The theme of this edition was "Sin" (and therefore by association also "Virtues") - topics close to my heart as they often come to play in the way we as women view ourselves.
Murielle Scherre of La Fille D'O spoke freely with the 100 attending ladies about sin, virtue and everything in between. As always, she pointed out that as women we should decide for ourselves whether the so-called sins really are sins, and the virtues really virtues before feeling guilty about too many things we think or do. She also pointed out that women should not put themselves in either of the two camps of "sinner" or "saint". Instead they should be comfortable with both facets - and more - within themselves. I couldn't agree more!
The theme of sin continued throughout the night with sponsorship by MariaBingo - an online gaming site, as well as more virtuous sins in the form of low-fat Belvita cookies (yummy-yummy).
With many of my female friends actively thinking about or making a living from things related to 'sin', I will blog more on the topic soon.....
Just came across this great blog and a post I could resist taking over for the Muse blog.
The past few months have been busy, to say the least. We're working on an exciting new project for a major international DIY brand, and we're in the midst of a PR campaign for Milner, not to mention other projects with which we're in full preparation. And between all the work, there are the presentations I'll be giving at VEPEC tomorrow night and JUMP on Thursday. I can confirm what this article in The Economist highlights: it seems to be a true marketing-to-women explosion out there.
It's funny that it took a recession to get business to start taking its female consumers more seriously. And its interesting to see who's seeing this as a 'quick fix' opportunity and who's really committed to their female consumers for the long run. Of course I have to mention Nike, who have done great work marketing to women for years, and again do so with the "Here I am" campaign, which features great ads with slogans such as "My butt is Big" and the "I have Thunder Thighs".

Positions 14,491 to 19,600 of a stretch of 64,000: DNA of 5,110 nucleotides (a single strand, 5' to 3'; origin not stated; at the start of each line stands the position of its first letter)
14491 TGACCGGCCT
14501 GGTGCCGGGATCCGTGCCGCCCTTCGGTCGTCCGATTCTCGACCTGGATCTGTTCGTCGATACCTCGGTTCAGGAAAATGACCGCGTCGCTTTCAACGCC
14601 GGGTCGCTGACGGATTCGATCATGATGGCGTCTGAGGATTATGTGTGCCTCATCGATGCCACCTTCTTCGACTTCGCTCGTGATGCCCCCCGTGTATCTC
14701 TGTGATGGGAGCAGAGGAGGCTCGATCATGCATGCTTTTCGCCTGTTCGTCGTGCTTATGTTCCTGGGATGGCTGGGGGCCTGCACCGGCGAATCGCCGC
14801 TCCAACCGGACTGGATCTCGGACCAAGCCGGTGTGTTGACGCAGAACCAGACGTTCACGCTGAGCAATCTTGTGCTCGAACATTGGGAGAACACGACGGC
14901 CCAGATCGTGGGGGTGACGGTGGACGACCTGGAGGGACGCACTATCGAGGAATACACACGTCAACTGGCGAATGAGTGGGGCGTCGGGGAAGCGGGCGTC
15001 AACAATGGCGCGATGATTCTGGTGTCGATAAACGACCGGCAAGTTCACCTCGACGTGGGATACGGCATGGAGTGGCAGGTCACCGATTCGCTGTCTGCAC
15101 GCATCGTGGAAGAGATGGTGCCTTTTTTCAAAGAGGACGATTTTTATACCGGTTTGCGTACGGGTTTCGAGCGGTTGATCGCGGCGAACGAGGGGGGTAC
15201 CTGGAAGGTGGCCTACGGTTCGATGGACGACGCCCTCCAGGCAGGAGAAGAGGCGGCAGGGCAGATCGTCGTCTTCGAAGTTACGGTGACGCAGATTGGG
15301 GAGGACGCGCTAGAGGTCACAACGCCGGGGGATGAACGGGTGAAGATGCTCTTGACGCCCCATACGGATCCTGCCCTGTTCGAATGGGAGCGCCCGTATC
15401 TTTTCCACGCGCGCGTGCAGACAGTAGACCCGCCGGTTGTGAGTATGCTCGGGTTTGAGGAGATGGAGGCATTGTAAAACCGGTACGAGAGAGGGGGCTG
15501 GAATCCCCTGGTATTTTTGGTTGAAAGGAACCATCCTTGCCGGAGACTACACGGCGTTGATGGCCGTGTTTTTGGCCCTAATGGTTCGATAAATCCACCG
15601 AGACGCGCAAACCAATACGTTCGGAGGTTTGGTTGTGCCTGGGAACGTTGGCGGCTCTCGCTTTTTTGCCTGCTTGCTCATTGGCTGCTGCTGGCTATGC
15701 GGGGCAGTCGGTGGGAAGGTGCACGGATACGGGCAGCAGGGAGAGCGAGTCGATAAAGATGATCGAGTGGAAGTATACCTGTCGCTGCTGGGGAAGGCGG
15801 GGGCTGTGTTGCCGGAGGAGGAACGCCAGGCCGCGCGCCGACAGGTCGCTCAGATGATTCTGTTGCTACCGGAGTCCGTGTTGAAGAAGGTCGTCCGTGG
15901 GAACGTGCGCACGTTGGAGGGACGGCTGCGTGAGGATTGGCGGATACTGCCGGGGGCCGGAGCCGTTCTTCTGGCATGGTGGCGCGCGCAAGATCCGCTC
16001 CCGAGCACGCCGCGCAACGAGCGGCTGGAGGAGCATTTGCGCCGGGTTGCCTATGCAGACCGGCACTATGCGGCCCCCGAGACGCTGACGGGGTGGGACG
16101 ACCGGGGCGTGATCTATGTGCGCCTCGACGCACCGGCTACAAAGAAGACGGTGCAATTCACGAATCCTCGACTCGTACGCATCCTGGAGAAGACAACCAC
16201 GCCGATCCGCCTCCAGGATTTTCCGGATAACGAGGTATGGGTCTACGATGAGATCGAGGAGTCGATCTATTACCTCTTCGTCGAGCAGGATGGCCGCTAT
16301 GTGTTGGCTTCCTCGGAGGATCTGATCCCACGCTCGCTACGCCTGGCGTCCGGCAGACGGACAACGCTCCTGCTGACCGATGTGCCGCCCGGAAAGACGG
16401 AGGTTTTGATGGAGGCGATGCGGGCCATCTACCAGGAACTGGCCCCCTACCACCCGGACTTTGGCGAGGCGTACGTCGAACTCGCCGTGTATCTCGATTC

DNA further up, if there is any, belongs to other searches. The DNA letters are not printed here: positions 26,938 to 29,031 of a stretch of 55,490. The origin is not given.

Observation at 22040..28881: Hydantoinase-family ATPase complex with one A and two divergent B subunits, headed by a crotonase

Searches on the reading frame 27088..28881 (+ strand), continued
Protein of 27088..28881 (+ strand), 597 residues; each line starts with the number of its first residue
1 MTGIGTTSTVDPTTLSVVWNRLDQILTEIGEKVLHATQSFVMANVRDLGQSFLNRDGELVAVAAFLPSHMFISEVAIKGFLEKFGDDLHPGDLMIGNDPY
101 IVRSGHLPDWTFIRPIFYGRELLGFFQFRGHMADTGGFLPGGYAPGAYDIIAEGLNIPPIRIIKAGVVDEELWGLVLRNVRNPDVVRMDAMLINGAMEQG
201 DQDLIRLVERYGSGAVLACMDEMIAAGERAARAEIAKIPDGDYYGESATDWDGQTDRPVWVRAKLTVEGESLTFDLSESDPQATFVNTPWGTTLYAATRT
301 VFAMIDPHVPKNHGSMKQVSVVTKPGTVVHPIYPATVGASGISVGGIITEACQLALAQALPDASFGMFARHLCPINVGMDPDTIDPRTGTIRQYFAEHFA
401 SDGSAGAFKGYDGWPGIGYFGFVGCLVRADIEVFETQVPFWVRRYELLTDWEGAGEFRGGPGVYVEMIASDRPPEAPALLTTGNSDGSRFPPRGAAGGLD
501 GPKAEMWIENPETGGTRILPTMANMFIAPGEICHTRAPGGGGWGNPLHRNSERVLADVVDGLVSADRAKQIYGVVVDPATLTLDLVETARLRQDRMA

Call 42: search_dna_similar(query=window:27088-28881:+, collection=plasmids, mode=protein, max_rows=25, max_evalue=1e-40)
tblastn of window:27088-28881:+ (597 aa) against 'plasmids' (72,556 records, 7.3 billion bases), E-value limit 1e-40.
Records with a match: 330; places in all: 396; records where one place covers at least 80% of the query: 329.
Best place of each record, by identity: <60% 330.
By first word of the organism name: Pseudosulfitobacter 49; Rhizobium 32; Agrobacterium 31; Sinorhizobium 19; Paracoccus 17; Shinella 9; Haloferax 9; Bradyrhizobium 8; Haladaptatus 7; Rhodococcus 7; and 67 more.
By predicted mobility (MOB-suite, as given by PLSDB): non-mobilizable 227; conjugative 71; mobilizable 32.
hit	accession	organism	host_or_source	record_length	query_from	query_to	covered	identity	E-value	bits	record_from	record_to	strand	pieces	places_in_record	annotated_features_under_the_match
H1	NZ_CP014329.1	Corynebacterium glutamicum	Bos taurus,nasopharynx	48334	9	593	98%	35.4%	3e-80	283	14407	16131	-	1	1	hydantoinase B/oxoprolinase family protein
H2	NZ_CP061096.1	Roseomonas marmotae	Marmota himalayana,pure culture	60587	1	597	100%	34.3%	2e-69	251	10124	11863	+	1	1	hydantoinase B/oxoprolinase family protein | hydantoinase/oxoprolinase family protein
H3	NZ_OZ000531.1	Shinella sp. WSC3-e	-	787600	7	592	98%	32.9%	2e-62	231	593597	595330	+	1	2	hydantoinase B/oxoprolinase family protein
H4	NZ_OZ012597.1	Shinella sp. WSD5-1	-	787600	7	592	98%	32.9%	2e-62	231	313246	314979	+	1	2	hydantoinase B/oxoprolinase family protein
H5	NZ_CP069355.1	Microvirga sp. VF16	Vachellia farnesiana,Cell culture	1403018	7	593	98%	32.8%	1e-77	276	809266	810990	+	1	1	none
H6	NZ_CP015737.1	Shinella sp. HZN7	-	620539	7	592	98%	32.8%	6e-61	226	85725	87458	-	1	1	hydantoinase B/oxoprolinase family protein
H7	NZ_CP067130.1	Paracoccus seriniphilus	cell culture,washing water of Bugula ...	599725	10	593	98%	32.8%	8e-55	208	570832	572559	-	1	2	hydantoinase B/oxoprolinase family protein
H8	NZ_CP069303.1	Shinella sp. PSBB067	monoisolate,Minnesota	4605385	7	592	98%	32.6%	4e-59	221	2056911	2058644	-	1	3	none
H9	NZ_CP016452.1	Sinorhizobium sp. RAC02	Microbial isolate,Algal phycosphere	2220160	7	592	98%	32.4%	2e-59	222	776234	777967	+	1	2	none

But then there's also McDonalds who's suddenly sponsoring New York Fashion Week. There's a major disconnect between brand perception and the PR tool (sponsoring a fashion week that showcases skeletal models...) in my opinion. Unfortunately for McDonalds, this effort goes against one of the fundamentals of smart marketing to women: be real. Or as one of Belgium's top female bloggers, Clo says: "being who you really are instead of trying to be something or someone you are not."
And then there's Porsche, which launched a 4x4 (as did Jeep with its Compass) designed 'for women'.
As the Economist article states, this constitutes "gender bending", which is not always to the benefit of the brand. Au contraire, mostly it will work against the brand. And I'd like to stress here that "gender bending" is NOT the same as smart marketing to women. Designing a product specifically for women is often not a good idea. Women never asked for a 4x4 "for women" (it comes across a little condescending to me...as if women can't drive 'normal' SUVs). What's the answer then, you may wonder? Porsche and Jeep should have involved women during the design & development process of their original SUVs. If manufacturers (of all kinds of products) involve women throughout the entire NPI process - from R&D through design to marketing, they will get a balanced mix of input, which will ultimate lead to a product that ALSO satisfies the needs of female consumers, and that's what smart marketing to women is all about.
Which leads us to the question: what's the future of smart marketing (to everyone)? This article presents an answer which at first may seem a little scary, but which also presents an enormous opportunity..
"I predict female consumers will take on an increasing role with brands and businesses-the next women's liberation movement when women will co-manage brands with the official brand manager, business owner or marketing director. This partnership will exist with brands that dare to let go and share the steering wheel with consumers."